Have a plan if you get sick:

  • Even before you are sick- if are widowed, single, elderly, live alone- move with a friend, neighbor, relative. (because my mother is a widow and is at higher risk plus lives closer to endemic area, she will now be staying with me.)
  • If not an option to have a caregiver – stay in touch by phone, email, social media with others but also with someone nearby that can provide quick assistance in case of an emergency. Staying connected will also help diminish anxiety, depression and isolation.
  • Determine before hand who is the best person to care for you should you become ill.

Family and caregiver supporter:

  • Take care of yourself to avoid getting infected- wear gloves, mask, use only disposable utensils and paper plates. Do not share drinks, food, disinfect any area touched by sick person and isolate that person to his or her own space if possible and his or her own bathroom. Although it feels terribly lonely, this is only way to spread contamination among members of family if more than one or two people in household. I have first-hand experience of this when I received radiation for my thyroid cancer. This means that person infected unless demented, incapacitated, disabled or bed bound can take his or her own medications which should be kept near patient. And food should be placed at door of room near sick patient. (I never thought that I would have to revisit that experience in my life). When I came home with radiation, I could not touch anyone, prepare food, use anyone’s dishes, same bed or commode. Anything that I wore or touched went immediately into a trash bag and sealed away from everyone. This is the type of drastic measures we must take in order to ensure our protection and best safety through this time of crises.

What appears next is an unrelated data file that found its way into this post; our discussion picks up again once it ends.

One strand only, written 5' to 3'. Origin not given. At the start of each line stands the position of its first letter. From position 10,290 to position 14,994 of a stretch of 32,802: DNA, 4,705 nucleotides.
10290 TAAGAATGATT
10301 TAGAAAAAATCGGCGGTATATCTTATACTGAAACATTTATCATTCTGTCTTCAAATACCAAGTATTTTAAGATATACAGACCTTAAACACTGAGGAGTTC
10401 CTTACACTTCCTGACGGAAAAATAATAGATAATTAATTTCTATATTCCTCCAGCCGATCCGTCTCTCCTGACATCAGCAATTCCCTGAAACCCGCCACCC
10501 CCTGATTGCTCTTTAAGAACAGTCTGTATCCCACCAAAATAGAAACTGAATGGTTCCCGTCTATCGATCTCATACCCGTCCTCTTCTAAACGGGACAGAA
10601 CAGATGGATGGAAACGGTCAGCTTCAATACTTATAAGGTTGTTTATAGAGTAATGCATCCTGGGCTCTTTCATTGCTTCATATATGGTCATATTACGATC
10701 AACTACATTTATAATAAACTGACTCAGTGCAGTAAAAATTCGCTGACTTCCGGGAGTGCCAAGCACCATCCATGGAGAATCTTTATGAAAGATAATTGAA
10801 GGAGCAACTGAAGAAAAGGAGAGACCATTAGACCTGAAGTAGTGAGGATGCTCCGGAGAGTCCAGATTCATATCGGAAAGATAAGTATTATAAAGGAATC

• If sick person is bed-bound or demented ensure that you know your loved ones medication regimen and have necessary equipment at hand such as oxygen tanks etc. keeping in mind that these may have to be discarded once illness recedes to avoid contagion.

Remember you are strong, and you got this- if like to share any comments or questions feel free to do so – I am hear and I am listening …. I will continue to bring more info in the next few weeks like things to do at home to stay mentally, socially, and physically active.